There are almost no people in Hiroshi Masaki’s black-and-white photographs of his hometown. An exhibition of silver prints selected from his book, “Uwajima: A Private Landscape,” can be seen at Ars Libri, in a show mounted by Robert Klein Gallery. Forty years had gone by since the artist left Uwajima, a small city near Japan’s southeast coast, when he returned to photograph it in 2008. “I decided to go back, abandon any preconceptions I had,” he writes in the book’s afterward, “and re-examine my birthplace.”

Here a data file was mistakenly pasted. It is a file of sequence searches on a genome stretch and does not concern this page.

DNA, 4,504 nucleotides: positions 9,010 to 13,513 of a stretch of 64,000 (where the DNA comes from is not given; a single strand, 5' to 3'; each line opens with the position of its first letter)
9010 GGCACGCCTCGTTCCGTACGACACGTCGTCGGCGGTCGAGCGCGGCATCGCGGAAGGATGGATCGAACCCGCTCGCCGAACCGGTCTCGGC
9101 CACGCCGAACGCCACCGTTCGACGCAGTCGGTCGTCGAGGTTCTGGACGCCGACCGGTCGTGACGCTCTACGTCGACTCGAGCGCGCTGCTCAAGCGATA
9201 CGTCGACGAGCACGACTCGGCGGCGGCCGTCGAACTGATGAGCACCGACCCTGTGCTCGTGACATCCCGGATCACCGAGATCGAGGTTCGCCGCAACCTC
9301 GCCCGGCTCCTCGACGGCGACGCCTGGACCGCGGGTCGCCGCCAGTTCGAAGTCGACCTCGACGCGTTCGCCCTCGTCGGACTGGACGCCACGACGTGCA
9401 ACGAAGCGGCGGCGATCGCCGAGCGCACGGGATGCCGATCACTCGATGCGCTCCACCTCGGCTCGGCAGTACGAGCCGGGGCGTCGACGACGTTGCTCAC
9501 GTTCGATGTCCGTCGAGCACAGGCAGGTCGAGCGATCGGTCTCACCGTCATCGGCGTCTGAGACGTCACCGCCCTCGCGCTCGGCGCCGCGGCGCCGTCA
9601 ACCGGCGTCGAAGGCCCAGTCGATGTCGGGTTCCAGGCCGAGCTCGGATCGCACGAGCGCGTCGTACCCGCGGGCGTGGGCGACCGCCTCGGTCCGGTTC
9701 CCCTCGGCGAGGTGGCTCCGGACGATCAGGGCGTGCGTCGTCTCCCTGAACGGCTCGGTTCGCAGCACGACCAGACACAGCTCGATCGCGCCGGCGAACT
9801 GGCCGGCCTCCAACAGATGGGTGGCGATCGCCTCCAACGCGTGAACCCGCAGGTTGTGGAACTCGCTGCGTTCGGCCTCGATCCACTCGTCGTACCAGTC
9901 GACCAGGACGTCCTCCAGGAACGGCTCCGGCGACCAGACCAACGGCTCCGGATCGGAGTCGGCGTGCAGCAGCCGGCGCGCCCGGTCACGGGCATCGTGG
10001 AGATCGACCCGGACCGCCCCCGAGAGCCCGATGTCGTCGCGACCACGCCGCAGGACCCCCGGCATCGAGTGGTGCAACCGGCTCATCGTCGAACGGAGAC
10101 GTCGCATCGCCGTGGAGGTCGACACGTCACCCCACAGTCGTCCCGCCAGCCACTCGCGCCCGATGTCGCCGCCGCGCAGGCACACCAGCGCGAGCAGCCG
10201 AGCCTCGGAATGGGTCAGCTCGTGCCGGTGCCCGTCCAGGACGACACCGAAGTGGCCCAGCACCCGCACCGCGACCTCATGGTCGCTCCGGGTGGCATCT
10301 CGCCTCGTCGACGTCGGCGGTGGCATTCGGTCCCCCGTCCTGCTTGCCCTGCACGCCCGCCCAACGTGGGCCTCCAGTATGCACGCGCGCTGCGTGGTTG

It’s hard to imagine letting go all presumptions about your hometown; that would be like looking at your parents without bias. One way for an artist to do it, though, would be to approach the old familiar places with an eye toward form rather than narrative. And form is easier to see without the distraction of figures hanging about.